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If one of the hydrogens in the alkyl side chain of ethanoic acid is replaced with an atom of Chlorine, the acid has a larger Ka value. My book says this is since the Cl "borrows" electron density from the Carbon it is connected to. And, in this example, this carbon borrows some electron density from the Carbon in the acid group, and thus the oxygens of the acid have less charge density. The bold part is what I don't get.

The C to which this 1 chlorine is attached gets a bit electron deficient but not as much deficient as the C in the acid group (since this has two oxygen atoms attached). So how can it borrow density away from the C in the acid group? In my mind, to borrow some charge density you have to be more electronegative than what you're attached to, and the more deficient carbon should have a greater pull.

What am I missing in this?

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    $\begingroup$ OK, think of it this way: to say that it borrows density away from the acid group is an abuse of language, actually supposed to mean that it gives density to the acid group, but less willingly than -CH3 did. Imagine a guy who says he was robbed because his welfare check is a tad less than it was the other month. Same thing here. $\endgroup$ – Ivan Neretin Apr 2 at 7:39
  • $\begingroup$ And, though the principle is the same, it is easy to see this effect as stabilization of a real charge. So it is easy to discuss the conjugated bases situation, and in general that with a real charge. $\endgroup$ – Alchimista Apr 2 at 9:25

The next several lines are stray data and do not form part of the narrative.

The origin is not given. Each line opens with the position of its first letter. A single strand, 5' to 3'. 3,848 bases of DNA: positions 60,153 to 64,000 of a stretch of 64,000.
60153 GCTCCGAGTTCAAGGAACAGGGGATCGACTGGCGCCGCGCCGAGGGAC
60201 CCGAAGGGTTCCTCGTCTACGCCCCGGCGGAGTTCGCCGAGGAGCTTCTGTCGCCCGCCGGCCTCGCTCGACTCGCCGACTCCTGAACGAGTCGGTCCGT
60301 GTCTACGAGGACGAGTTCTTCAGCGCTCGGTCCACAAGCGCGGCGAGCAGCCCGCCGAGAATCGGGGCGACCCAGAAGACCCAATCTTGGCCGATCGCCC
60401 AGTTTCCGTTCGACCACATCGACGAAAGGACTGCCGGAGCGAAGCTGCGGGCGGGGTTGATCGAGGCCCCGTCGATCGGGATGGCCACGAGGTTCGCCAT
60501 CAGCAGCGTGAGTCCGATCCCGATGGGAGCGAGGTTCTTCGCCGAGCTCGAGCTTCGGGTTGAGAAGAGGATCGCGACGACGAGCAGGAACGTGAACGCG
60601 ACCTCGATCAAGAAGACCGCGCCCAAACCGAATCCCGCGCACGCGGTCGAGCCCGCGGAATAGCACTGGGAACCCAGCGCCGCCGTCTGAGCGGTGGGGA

• $\begingroup$ @Ivan Neretin, I thought about what you said. One question though : the data shows that the acid with the the chlorine is also stronger than methanoic acid. So, all in all, this CH2Cl is a worst donor than both the CH3 and the H? $\endgroup$ – Sal_99 Apr 2 at 22:07
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    $\begingroup$ So it is, then. $\endgroup$ – Ivan Neretin Apr 2 at 22:23
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    $\begingroup$ Yes.$\mathstrut$ $\endgroup$ – Ivan Neretin Apr 7 at 20:01
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The result is correct but the explanation is bad.

The main reason is that when you compare CH3COOH and CH3ClCOOH , the main difference is that the alpha carbon in the former has more electron density than the latter one because of which when the conjugate base gets formed, it is more stabilised than ethanoic acid because of low electron density.

You are correct about this "In my mind, to borrow some charge density you have to be more electronegative than what you're attached to, and the more deficient carbon should have a greater pull".

Edit 1 - The orbitals of CH3COOH can provide more electron density than CH2ClCOOH due to the former having more electron rich orbitals which interferes constructively with the orbitals of other C to satisfy its demands. Think in terms of how Hyper conjugation or resonance works in terms of interference of wave functions.

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  • $\begingroup$ @Sal_99 The reason is overlapping of electron containing orbitals which decreases the deficiency of electrons. Think this like Hyper conjugation or Resonance. Interference of various wave functions take place constructively or destructively. $\endgroup$ – Ankit Kumar Apr 6 at 8:38
  • $\begingroup$ I will improve the answer over time. First try to think yourself. $\endgroup$ – Ankit Kumar Apr 6 at 8:42

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